The Duct Tape Wars


      Bookmark and Share

In an increasingly competitive marketplace, all businesspeople are searching for the elusive key to success. Because econtent professionals understand how to select and deploy information, we have a unique opportunity to take a leadership role in our organizations by working directly with our marketing and sales people to offer compelling content directly to customers, particularly on our external Web sites. Well, look no further for the key: information will unlock success in almost any product category—even in a highly competitive industry where you are beset by larger, better-funded competitors. Information Professionals already possess that magic key; we just need the guts to show our organizations how providing valuable information for our customers will make our products winners in the marketplace.

Consider duct tape—a commodity in which most people don't consider brand. Henkel Consumer Adhesives, maker of Duck Brand duct tape, revolutionized the business by doing something radical in the adhesive industry: competing through information. Henkel's site, www.ducktapeclub.com, provides information about the sticky stuff. How-to information, games, places where consumers can post their own suggestions or comments, and even a section on duct tape fashion. On the site, I picked up a back-to-school hint: "Make a nifty anti-roll pencil by making a little duct tape tab on the end of the pencil." I was also amazed to learn that thirteen miles of red, white, and blue Duck Tape was used to create the world's largest duct tape flag (the size of an NBA basketball court.) It's no surprise that Henkel is a market share leader—they're winning the duct tape wars through information.

If you've looked for a financial advisor, mortgage banker, or stockbroker recently, you were likely overwhelmed with an array of companies competing for your business. In the current era of financial skepticism and declining markets, the business of wealth management has become even more competitive than in the bull markets of the late 1990s. Firms compete to manage your money in many ways, but it looks like the most successful firms understand what they're really selling is information. All businesses are becoming more competitive, and just like the financial industry, the way to compete is to offer your customers better information.

Other ways to lure customers abound in the financial markets. A search for "discount broker" turned up a slew of places competing on price. Other financial firms compete on the quality or speed of trade execution and some even tout the availability of a live person on the other end of telephone. But in a commodity business, like banking and brokerage, information rules the competitive environment. The Merrill Lynch individual investor site at http://askmerrill.ml.com/promises: "Merrill Lynch research has the global breadth and depth to provide you and your financial advisor with the insights and tools you need to make intelligent investment decisions." The other full-service firms also provide a version of quality research and information and as such, the financial industry leads the way in competing through the information they provide. It's fascinating to me that Charles Schwab, the pioneer discount broker, now lets the competition undercut them in price, while they focus on delivering information to compete in a tough marketplace. At www.schwab.com, we learn: "Now, more than ever, investors need to know what to buy and sell. Through Schwab Equity Ratings, our clients have the advantage of objective research to help them make these important decisions." By using information to compete, Schwab has come a long way from their discount price competition roots, but it isn't surprising that this strategy has made them a leader.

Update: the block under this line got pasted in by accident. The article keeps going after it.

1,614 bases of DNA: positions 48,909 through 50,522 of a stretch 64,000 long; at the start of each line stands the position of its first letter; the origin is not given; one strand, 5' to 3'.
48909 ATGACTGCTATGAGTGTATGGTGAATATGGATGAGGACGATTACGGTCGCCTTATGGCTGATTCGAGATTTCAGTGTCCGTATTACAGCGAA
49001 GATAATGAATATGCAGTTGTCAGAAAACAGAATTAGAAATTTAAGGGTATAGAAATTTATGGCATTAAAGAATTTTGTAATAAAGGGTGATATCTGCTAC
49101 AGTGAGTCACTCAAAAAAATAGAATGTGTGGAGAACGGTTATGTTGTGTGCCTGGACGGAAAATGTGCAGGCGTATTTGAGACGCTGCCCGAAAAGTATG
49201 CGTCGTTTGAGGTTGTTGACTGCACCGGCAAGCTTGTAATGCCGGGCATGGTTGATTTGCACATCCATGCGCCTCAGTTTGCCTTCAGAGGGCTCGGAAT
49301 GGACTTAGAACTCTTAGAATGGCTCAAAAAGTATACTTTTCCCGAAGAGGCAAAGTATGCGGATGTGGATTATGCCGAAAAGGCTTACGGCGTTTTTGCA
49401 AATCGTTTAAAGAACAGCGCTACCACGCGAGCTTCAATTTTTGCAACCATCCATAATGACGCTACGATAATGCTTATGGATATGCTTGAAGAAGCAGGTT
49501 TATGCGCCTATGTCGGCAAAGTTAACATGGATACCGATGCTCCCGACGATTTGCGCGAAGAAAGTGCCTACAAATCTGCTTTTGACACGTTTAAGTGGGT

Competing through information has made a number of unlikely companies successful. Executives at Amazon understood early in the game that to win, they needed to think like an information provider, not a bookseller. Because they built www.amazon.com as an information site, they've garnered a staggering market share in a relatively short time. Sure, the net result is that Amazon sells books, but to compete, Amazon created an information site that happens to be a bookstore. Amazon hired editorial professionals to create a useful taxonomy of the product they offer so people could navigate the "shelves." They employed reviewers to comment and make suggestions based on interest. And Amazon pioneered the widespread use of customer reviews and ratings within their information community. In short, Amazon built a major business from scratch on information as the differentiator.

Any organization should be able to compete more effectively by offering better information to its customers than its competition. The provision of information to customers is a particularly powerful way to compete and to win.